What is the cost of poor service to telecoms sector players? The answer is it depends who you are and at least for broadband providers they are about to be held to account for service standards.
How satisfied are consumers with telecoms operators?
Generally the answer seems to be ‘not very’ but it does vary. In the UK Customer Satisfaction Index published by the Institute of Customer Service, the telecommunications and media sector has the lowest ranking of all the UK industries it surveys (a score of 74.0 compared with 82.2 for the highest ranked out of 100). Even so this marks a 1.1 point increase on 2016 and a 0.4 point increase on the first half of 2017. The detail of the survey suggests that 43% of customer experience for telecoms is through digital channels – above banking, non-food retail and services.
The two organisations listed in the Top 50 are Tesco Mobile (18th) and giffgaff (44th). It’s notable that both of these are Mobile Virtual Network Operators (MVNOs) who have led their brand positioning on service, price and customer centricity. A recent survey from Ofcom suggested that 69% of its respondents said they were ‘very’ or ‘fairly’ satisfied with their overall mobile service.
This increases to 71% of users who have access to 4G on their contract. Service performance is a key driver of consumer experience but price, handset, quality of customer service and contract terms are also important.
Ofcom’s most recent review of service quality across broadband fixed and mobile operators suggested nine in ten (89%) landline phone customers reported that they were satisfied with the overall service they received. Ninety-two per cent of mobile phone customers reported to Ofcom that they were satisfied with their service overall with only 4% of mobile users having a reason to complain about their service in 2016.
The challenge is that customer expectations don’t stand still. Customers demand a seamless service that is flexible to meet their needs and available when they want it in the channel of their choice.
Whilst customers may be happy overall with their providers, the ‘moments that matter’ can make or break the service relationship and drive switching behaviour; whether a poor experience of moving house; continuing to bill a deceased relative; poor connection speeds or signal coverage; price rises and so on.
The impact on mobile operators
Success hinges on a company’s ability to deliver a consistent, high quality, multi-channel and personalised service – achieving this is no mean feat. This challenge is further complicated by revenue models being squeezed by companies such as Netflix, Amazon, and Apple. These organisations are leveraging telecoms network capacity to deliver their own services, while billing consumers for those services directly with a slicker digital first customer experience.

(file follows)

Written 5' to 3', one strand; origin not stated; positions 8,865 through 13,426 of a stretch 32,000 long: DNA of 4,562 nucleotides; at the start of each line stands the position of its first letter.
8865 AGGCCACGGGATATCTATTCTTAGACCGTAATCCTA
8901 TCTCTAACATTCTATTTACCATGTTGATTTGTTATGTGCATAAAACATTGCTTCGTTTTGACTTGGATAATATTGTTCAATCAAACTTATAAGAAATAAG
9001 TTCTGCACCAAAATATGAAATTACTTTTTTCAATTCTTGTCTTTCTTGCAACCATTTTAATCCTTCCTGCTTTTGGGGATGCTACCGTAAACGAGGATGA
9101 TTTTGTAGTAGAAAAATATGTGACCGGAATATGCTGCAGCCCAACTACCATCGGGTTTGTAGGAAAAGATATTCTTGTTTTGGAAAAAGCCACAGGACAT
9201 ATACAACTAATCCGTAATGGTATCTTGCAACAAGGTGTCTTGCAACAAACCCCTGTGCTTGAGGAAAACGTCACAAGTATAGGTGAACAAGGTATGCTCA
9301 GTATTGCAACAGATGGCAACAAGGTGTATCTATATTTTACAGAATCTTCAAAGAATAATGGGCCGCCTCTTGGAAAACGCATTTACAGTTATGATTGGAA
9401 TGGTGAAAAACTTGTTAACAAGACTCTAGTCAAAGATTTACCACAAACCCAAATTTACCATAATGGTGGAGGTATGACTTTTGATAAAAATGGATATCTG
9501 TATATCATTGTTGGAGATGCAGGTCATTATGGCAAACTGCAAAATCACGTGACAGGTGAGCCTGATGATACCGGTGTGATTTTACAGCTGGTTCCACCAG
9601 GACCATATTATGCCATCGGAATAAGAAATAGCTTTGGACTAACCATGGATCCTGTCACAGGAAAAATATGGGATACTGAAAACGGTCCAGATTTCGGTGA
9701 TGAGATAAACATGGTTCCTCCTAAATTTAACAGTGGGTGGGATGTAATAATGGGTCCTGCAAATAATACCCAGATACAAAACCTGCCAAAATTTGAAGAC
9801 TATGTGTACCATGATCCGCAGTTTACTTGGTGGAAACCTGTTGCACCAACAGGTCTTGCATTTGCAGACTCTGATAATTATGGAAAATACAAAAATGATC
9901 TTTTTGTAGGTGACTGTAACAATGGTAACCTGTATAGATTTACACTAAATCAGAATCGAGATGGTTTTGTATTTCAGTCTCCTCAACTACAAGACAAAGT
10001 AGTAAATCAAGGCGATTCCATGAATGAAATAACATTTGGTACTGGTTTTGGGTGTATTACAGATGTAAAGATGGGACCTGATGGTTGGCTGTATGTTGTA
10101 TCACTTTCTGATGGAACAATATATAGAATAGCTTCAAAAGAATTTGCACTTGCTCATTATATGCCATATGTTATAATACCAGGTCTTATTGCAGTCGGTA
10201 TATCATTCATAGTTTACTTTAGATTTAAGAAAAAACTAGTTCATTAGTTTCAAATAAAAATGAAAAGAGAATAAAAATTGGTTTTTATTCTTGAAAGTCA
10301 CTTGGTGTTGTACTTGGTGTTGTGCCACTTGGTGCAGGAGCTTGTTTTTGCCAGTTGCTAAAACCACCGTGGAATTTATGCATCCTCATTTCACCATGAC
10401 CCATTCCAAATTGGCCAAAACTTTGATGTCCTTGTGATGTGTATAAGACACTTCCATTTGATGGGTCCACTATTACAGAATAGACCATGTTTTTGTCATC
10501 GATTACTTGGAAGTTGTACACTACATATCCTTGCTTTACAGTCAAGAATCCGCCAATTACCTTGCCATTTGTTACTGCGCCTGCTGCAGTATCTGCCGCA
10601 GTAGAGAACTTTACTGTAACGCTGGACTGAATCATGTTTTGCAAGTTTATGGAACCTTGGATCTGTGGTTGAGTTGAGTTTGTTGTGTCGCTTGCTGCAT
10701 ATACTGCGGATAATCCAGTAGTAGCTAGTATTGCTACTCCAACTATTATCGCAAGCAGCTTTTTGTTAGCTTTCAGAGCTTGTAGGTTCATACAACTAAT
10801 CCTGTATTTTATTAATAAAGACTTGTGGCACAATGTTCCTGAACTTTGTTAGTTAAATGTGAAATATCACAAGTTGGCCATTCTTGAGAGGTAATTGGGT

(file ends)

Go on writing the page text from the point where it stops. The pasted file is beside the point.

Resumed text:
As mobile operators increasingly become providers of video content and digital services, they will need to focus more on giving customers a good experience. Where customers (according to Ofcom) have reason to complain regarding their mobile operator these complaints tend to relate to:
- The service not performing as it should (42%)
- A billing, pricing or payment issue (33%)
- Dissatisfaction with customer service from a previous occasion or contact (10%)
- A problem with a repair to the service (6%)
- A problem relating to the installation or set up of your service (2%)
- Something else (1%)
Billing was also the biggest driver of complaints to alternative dispute resolution schemes., tending to be a particular concern for mobile operators because mobile bills are more likely to change month by month, and by larger amounts; for example, due to traveling abroad or changing tariff.
The impact on broadband and fixed line providers
Broadband providers are faced with similar challenges in meeting a multi-faceted customer need. Clearly customers are increasingly price sensitive, able to understand and compare bundled deals for their broadband provision.
Access to broadband remains an issue with Ofcom estimating that around 1.1 million UK premises (4%) cannot access broadband with a connection capable of delivering a download speed of at least 10Mbit/s and an upload speed of at least 1Mbit/s.
When a communications service goes wrong, the outcome for the customer depends particularly on the speed and effectiveness of their provider’s response. Ofcom research on satisfaction with complaints handling finds that around three in five landline phone customers (64%) and just over half (56%) of all broadband customers who complained to their provider in the last six months of 2016 were satisfied with how their complaint was handled.
Nearly across the fixed and broadband providers service quality was the most common complaint, followed by billing or contract issues.
Penalising poor service
To address and improve poor service, Ofcom recently announced a new scheme to make broadband providers pay automatically for slow repairs, missed appointments and delayed installations. It is estimated that broadband and landline customers who suffer poor service will be due to receive more than £140m a year from this scheme. Ofcom proposed these changes back in March 2017, opening a consultation on the scheme until June 2017.
Ofcom cited 7.2 million instances where landline or broadband customers suffered delayed repairs, missed appointments or delays to new installations in 2017. Financial compensation, totalling around £16.3m, is currently paid out in 1.1m of these cases. The new scheme which BT, Sky, TalkTalk, Virgin Media and Zen Internet have signed up to will support around 90% of landline and broadband customers in the UK. Plusnet and EE have also indicated they will join the scheme.